Mass. lab probe starts with 1,140 inmate cases
BOSTON — Faced with the daunting task of evaluating more than 34,000 drug cases handled by a Massachusetts chemist accused of misconduct, prosecutors and defense attorneys are starting with 1,140 cases of people who are already serving prison sentences based on potentially tainted evidence.
David Meier, a defense attorney and former prosecutor appointed to help sort through the legal quagmire created by the chemist's alleged actions, on Monday turned over a list of 690 people currently serving sentences in state prisons and 450 who are currently serving sentences in county jails. Samples in all of the cases were tested by chemist Annie Dookhan, who state police say failed to follow testing protocols and deliberately mishandled evidence in some cases.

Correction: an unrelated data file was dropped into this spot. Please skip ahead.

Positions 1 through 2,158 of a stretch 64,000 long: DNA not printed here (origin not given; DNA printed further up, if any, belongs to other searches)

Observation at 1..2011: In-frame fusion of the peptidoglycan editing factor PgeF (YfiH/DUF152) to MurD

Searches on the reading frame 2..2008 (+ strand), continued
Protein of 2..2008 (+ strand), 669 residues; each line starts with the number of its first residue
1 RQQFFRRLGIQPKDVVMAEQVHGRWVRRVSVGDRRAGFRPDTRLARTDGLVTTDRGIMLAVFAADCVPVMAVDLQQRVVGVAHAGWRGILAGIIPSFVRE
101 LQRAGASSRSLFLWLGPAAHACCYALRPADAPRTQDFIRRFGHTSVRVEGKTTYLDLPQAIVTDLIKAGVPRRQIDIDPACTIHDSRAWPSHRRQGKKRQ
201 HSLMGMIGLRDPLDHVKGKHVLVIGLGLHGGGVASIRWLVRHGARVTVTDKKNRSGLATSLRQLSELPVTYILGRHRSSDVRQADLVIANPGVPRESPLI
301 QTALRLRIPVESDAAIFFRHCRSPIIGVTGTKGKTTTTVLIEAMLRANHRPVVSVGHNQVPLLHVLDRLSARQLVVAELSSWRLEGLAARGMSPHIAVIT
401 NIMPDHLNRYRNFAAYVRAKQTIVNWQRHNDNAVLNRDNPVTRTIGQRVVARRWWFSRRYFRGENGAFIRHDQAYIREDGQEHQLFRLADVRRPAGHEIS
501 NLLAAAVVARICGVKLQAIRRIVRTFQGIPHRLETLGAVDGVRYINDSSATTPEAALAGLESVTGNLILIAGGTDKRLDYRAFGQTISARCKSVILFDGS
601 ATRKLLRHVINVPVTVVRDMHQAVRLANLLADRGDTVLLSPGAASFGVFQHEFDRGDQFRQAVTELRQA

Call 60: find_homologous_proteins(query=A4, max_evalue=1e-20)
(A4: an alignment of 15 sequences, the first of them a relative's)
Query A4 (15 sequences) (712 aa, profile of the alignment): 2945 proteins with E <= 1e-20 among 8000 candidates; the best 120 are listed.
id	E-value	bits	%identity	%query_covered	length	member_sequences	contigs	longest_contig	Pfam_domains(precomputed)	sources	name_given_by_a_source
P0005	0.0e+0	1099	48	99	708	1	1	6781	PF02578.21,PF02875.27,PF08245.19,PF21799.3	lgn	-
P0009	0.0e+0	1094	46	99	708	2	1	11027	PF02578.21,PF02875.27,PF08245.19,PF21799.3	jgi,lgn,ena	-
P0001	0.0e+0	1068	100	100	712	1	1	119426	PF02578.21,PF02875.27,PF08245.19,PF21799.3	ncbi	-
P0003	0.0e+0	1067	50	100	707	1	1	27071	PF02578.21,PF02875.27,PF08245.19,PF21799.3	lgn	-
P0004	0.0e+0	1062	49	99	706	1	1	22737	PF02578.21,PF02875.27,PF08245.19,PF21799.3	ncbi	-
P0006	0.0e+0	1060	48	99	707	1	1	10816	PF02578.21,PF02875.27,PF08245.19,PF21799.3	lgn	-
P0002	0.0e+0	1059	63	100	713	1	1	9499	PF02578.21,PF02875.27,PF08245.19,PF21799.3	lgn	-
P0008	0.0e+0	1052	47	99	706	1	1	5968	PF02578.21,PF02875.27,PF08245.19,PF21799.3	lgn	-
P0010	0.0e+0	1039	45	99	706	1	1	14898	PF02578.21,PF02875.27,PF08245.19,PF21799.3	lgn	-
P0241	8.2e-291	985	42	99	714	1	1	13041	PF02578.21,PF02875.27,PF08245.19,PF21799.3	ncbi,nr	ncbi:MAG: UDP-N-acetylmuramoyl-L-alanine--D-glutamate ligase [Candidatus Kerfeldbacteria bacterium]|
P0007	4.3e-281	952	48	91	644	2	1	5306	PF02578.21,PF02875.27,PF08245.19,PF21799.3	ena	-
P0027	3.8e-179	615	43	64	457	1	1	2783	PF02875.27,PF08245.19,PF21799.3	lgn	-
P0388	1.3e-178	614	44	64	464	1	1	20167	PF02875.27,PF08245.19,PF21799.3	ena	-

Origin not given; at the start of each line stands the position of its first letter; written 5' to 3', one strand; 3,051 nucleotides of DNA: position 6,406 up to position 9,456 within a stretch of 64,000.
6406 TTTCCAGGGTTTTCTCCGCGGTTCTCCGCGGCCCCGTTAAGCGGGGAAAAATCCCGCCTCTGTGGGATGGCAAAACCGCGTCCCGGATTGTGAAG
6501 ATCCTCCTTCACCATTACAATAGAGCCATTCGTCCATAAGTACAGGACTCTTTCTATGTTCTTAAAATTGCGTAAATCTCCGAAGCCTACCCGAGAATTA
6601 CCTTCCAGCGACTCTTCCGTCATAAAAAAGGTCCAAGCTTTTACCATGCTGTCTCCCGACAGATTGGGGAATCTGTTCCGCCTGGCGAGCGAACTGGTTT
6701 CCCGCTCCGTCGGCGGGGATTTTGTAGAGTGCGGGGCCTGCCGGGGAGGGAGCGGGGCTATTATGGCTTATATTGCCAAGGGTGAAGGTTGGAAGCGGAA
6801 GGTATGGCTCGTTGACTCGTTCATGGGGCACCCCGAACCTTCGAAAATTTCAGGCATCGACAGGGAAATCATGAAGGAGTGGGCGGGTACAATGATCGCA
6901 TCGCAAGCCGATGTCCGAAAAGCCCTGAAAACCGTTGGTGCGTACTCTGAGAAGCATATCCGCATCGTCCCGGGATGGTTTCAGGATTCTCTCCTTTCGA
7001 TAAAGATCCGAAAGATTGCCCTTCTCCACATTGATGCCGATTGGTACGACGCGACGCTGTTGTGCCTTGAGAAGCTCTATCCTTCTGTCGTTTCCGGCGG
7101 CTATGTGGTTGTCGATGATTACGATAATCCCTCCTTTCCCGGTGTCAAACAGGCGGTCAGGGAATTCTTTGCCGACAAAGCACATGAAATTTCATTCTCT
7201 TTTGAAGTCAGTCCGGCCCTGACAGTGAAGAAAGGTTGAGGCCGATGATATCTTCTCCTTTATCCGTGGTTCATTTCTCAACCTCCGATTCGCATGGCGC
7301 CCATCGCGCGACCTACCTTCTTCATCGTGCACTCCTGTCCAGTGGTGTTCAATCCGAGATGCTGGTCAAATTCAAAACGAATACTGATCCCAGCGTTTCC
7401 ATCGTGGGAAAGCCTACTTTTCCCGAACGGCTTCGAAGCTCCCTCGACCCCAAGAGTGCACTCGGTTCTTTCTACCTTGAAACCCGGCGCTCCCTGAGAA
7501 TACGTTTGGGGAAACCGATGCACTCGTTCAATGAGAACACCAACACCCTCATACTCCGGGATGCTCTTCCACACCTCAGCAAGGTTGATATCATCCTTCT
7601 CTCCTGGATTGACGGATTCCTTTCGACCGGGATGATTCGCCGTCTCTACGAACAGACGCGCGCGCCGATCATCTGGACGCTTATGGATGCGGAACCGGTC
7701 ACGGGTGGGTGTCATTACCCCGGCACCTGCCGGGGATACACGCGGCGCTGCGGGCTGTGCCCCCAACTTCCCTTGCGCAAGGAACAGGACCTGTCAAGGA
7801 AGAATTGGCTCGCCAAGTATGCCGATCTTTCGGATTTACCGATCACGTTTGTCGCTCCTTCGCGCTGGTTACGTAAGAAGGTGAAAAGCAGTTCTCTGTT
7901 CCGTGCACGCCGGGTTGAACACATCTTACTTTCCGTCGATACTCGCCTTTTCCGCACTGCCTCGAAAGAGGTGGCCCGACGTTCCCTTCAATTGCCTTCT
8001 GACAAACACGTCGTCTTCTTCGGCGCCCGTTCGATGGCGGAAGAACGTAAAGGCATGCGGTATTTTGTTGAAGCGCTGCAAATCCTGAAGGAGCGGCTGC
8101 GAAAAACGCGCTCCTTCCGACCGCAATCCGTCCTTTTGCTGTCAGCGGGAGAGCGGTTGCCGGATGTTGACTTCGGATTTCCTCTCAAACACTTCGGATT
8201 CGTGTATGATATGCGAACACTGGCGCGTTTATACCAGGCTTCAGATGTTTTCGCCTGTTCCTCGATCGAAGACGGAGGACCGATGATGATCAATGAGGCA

Meier said it is unclear how many of those samples might have been tainted by Dookhan's actions, but said both sides want to deal first with people who are already in prison.
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